Wednesday, June 25, 2014


Every now and then we get asked about how SeniorsAloud came about. How did a humble little blog that started in May 2008 grow to be the country's best-known go-to source for news and issues concerning older adults? Since 2010, US-based Seniors Homes has nominated SeniorsAloud for the annual Best Senior Living Awards in the category of Best Blogs by Organizations. It is an honor that we have kept silent about... till now.

SeniorsAloud has come a long way since its first media coverage in The Malay Mail in 2008 (see below). Much of what was written in the full-page article still holds true today. However, SeniorsAloud has expanded so much in the intervening years that an update is necessary at this point.

SeniorsAloud's first media interview in The Malay Mail published in Aug 2008. Click here to read the full article.

With countries worldwide expressing concern over the rise in their ageing population and the problems associated with it, SeniorsAloud saw a need to raise public awareness of the challenges faced by the older generation in the hope that the government would step in and help this often-neglected segment of the population.

(Left) This blog post written in 2008 was later published in the Asian Beacon. Click here to read. (Right) The Heat newsweekly carried the above interview with SeniorsAloud in 2013. You can read more here.

SeniorsAloud's raison de'etre is to help senior citizens be better prepared for their retirement years so that they can enjoy quality of life in their old age. We have to take charge of our own future, and not rely solely on the government or our adult children to provide for us in our old age. We see lifelong learning and social networking as two of the best ways to achieve this objective.

On radio: Presenting our views on the proposal to introduce the Maintenance of Parents Act

To this end, we regularly organize talks and workshops and invite well-known professionals and specialists to share their expertise on how to plan effectively for a happy retirement. Click here for a list of some past events we have organized. We place special focus on information technology for seniors so that they will not be left behind as the rest of the world advances. Indeed, the ability to use online resources is vital to keeping seniors mentally engaged and socially connected.

We work closely with U3A (KL & Selangor) to help promote livelong learning to older adults.

To date we have worked with academic institutions such as the Institute of Gerontology, UPM Serdang and with Universiti Malaya in their MElor Project. We have also been invited to participate in PEMANDU's Seniors Living / Aged Care Lab, and to conduct a session at the Nursing Workshop on Geriatric Care organized by KPJ.

SeniorsAloud founder speaking at the opening of PEMANDU's Senior Living /Aged Care Lab
Conducting a session at the nursing update workshop on geriatric care at KPJ Tawakkal Specialist Hospital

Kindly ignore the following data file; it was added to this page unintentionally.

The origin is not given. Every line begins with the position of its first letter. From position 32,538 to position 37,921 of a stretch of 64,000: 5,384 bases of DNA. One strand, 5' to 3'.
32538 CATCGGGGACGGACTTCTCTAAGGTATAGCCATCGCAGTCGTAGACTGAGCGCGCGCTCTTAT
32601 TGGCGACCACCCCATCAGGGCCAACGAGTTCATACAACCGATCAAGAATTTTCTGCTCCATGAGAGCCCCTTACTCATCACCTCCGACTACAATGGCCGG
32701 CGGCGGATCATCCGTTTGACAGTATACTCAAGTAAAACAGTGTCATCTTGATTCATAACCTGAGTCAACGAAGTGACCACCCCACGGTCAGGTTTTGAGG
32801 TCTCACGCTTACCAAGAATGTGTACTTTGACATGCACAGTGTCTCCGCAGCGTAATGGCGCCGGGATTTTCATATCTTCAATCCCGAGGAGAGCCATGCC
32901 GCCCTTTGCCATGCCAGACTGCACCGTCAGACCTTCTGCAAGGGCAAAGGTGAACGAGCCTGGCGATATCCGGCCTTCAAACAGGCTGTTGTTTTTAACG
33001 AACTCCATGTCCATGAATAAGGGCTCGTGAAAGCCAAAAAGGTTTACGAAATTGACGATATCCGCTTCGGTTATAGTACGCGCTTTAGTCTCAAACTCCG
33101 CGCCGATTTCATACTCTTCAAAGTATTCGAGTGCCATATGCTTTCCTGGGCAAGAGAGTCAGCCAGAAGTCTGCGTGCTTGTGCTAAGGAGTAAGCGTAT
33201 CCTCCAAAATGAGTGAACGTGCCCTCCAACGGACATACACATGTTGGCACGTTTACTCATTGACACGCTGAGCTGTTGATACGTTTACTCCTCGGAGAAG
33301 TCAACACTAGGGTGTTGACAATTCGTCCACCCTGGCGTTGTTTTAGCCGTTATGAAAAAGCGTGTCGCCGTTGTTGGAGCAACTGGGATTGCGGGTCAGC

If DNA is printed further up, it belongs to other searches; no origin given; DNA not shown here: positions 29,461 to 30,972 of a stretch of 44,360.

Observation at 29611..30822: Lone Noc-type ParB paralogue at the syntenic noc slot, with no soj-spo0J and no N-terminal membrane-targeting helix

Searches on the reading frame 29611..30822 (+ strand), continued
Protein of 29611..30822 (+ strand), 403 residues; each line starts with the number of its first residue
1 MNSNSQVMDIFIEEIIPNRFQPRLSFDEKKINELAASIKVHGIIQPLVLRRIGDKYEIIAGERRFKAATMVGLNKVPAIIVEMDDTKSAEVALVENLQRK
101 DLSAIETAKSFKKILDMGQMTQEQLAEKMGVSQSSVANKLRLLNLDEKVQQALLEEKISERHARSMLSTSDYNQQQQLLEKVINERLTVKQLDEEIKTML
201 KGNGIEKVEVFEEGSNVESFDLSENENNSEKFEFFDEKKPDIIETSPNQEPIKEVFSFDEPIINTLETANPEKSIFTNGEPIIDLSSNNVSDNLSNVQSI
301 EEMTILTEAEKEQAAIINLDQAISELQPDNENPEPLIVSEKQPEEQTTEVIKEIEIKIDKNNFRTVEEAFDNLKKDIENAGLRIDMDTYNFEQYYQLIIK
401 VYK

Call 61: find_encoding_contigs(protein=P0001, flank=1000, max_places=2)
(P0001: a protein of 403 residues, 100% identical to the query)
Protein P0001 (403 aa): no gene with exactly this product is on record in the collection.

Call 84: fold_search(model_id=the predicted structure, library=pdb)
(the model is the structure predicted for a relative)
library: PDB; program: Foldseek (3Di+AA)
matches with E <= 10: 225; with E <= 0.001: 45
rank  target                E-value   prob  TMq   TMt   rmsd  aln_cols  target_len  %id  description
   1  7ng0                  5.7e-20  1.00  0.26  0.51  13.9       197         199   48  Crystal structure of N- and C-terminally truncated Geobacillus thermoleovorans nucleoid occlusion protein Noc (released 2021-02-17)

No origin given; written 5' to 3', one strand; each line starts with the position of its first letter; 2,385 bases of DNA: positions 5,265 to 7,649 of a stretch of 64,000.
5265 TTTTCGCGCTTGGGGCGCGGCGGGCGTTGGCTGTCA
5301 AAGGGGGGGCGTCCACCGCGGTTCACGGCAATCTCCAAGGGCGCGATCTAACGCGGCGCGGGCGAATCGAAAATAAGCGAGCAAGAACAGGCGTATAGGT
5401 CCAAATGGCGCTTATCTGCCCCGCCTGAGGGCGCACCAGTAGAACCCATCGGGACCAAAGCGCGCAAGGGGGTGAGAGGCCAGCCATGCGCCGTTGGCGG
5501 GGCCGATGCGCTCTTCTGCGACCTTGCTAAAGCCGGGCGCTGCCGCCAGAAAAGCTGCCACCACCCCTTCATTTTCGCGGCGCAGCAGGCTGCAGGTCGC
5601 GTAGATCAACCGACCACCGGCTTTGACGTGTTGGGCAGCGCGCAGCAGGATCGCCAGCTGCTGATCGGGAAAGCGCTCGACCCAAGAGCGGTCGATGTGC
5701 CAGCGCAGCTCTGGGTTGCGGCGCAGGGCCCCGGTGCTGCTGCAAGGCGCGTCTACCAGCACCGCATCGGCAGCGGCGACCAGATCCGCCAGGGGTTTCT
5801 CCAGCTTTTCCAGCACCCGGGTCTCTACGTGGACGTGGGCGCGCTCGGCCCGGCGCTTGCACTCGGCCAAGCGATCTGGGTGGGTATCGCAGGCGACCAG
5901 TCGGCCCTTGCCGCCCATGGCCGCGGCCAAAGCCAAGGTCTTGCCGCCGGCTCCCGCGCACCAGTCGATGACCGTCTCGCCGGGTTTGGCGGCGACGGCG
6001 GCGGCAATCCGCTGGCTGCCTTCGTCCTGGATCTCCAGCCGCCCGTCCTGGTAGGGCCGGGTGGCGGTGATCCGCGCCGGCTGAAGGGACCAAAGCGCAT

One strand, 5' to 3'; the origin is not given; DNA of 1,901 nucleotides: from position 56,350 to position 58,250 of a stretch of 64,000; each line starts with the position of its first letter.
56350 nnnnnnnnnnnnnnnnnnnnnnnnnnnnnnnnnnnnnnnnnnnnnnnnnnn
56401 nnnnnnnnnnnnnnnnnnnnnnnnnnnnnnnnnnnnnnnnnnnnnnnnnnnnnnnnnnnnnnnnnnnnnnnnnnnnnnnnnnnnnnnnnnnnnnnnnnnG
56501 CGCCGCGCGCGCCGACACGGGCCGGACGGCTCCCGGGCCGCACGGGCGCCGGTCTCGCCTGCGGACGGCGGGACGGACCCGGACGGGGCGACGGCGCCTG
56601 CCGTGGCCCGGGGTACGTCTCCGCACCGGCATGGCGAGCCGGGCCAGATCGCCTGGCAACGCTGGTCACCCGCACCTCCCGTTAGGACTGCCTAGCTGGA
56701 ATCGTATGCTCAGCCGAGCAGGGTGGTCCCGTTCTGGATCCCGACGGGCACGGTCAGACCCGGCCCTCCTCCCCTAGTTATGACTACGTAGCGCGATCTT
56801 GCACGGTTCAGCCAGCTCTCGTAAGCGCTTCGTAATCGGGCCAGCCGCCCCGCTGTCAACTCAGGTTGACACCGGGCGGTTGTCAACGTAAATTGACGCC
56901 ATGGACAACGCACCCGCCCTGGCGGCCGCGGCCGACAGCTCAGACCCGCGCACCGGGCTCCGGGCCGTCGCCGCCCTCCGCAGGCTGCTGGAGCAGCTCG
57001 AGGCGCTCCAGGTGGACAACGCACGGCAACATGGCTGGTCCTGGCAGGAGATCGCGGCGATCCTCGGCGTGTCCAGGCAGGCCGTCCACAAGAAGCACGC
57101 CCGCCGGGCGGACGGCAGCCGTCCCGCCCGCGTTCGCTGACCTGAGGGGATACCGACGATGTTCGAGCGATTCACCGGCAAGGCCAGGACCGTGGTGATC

As staunch supporters of volunteerism, we believe firmly that as seniors, we have a duty to help other seniors in whatever way we can. If we can't donate money, we can contribute our time and energy to help raise funds for them. Within our SeniorsAloud community, we have members with vast working experience and skills that we can draw upon to train other seniors looking to set up a home-based business or learn about social media. We also have a wealth of life experiences that we can share with others going through similar experiences. Our credo is 'Seniors helping seniors to succeed'.

We have volunteered with various NGOs to support their cause, among them U3A (University of the Third Age), AUTORR, Kechara Soup Kitchen and ADFM (Alzheimer's Disease Foundation Malaysia). We encourage you to take up volunteerism too. You will be surprised at the health benefits of volunteerism. If you would like to know more about these NGOs, drop us a line at

We have often spoken out on issues that affect older adults here in Malaysia, for example, the lack of well-run nursing homes and retirement homes for the elderly, the escalating cost of healthcare and medical treatment, and the need for better public transport facilities for senior citizens. SeniorsAloud was invited to participate in the National Forum on Public Transportation, and met with SPAD officers to present our views on behalf of the seniors community.

SeniorsAloud team - photo taken at the recent "Celebrating the 60s" dinner and dance on 31 May, 2014, to raise funds for the homeless elderly.

SeniorsAloud owes its rapid growth to strong support from the seniors community, and also to a small team of dedicated volunteers without whom none of our events would have seen the light of day. We are grateful too to the many kind seniors out there who have taken the trouble to send us articles, jokes, and videos to share on our blog.

We have started a monthly newsletter for members only, to keep them informed about upcoming activities. Membership remains free and is open to anyone aged 50 and above. To register, go to our members registration page. For daily updates, visit our SeniorsAloud Facebook page. 'LIKE' the page to receive the latest news and announcements directly.